“The event coincides with the International Day Against the Use of Child Soldiers Red Hand Day on February 12. This year also marks the 10th anniversary of the Dallaire Initiative’s partnership with Dalhousie University,” the event description reads.
In 2019, a judge ruled that Khadr’s war crimes had expired. He was then relieved of bail conditions. This allowed him to obtain a Canadian passport.
A liquor store in Edmonton is testing out a new security program to combat a string of thefts over the past 18 months. Under the proposed new security system, customers will have to scan their ID before they can enter the premises according to a recent article in CBC.
Alcanna, Canada’s biggest private retailer of alcohol is launching a pilot project in partnership with Edmonton police. The project will be tested at Ace Liquor, located at 11708 34th St. in northeast Edmonton. Alcanna stated the intent of the project is to deal with “the epidemic of liquor store robberies that has plagued the city,” a problem that has escalated rapidly in the past year and a half.
“In 2019, EPS officers responded to almost 9,600 calls of theft of liquor — about 26 calls per day across the city,” Const. Robin Wilson said in the release. An increase of 200 percent since 2018.
“It’s not just people taking advantage of something that is easy, it’s somebody preying on people as well,” he said.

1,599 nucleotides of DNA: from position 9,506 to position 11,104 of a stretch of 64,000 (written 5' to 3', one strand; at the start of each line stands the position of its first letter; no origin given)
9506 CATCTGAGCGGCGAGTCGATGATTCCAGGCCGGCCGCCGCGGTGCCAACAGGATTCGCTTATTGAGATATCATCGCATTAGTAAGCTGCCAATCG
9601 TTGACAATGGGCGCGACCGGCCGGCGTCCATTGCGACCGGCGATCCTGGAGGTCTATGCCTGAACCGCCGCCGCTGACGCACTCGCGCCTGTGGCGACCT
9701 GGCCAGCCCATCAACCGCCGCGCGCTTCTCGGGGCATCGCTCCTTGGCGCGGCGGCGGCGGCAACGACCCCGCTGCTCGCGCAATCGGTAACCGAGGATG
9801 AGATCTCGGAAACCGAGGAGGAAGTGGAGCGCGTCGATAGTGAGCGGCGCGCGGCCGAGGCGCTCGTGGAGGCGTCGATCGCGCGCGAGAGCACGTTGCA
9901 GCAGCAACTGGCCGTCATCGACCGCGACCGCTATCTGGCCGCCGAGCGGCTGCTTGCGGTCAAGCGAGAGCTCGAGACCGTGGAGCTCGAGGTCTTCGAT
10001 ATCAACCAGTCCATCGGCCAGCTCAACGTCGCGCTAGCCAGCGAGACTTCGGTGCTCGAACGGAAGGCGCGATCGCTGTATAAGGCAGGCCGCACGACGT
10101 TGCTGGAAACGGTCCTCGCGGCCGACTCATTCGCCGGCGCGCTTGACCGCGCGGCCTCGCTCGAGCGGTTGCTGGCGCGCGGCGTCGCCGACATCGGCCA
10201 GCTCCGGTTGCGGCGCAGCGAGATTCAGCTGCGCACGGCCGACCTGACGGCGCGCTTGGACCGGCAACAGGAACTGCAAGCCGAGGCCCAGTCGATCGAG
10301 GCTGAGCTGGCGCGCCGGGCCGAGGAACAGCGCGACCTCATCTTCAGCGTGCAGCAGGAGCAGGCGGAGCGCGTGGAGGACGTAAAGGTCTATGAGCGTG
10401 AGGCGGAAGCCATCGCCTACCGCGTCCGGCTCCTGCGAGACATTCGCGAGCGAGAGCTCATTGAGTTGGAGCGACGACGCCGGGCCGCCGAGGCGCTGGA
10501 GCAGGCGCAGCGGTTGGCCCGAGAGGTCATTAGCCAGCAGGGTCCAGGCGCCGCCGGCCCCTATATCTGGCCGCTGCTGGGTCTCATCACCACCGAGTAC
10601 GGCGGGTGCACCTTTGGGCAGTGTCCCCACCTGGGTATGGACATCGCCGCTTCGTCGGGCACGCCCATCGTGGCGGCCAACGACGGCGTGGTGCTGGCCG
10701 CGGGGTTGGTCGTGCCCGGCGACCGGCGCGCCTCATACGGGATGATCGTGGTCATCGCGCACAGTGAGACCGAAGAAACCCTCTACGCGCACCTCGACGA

Dale McFee, Chief of Edmonton police told CBC News that investigators often find that some of the thefts are gang-related and that it presents a huge problem for the city.
“Ultimately, the way we are right now and the amount of officer time and different things that are going on in this space, it’s not working. So it’s time to try a few things.”
The new scan system requires patrons to scan their identification before the door will unlock and allow entry into the store. This practice has already been used by bars and nightclubs in Edmonton for years.
The Alcanna pilot project has been positively received by many including Const. Wilson who commended the company for “taking proactive steps to increase the safety of both their employees and the general public,”
Joe Cook is the vice-president of Alcanna which in addition to Ace Liquor, also owns the Liquor Depot, Wine and Beyond and Nova Cannabis brands. “Just as was done with pre-pay and pay at the pump for gas stations, we are hoping Patronscan creates a safer shopping experience,” said Cook in a news release. “This is not shoplifting,” he said. “It is robbery with real or threatened violence.”
Edmontonians won’t have to worry about their privacy rights as the customer ID information will not be kept in the devices but stored in Patronscan’s data centre with restricted access, according to a press release from Alcanna.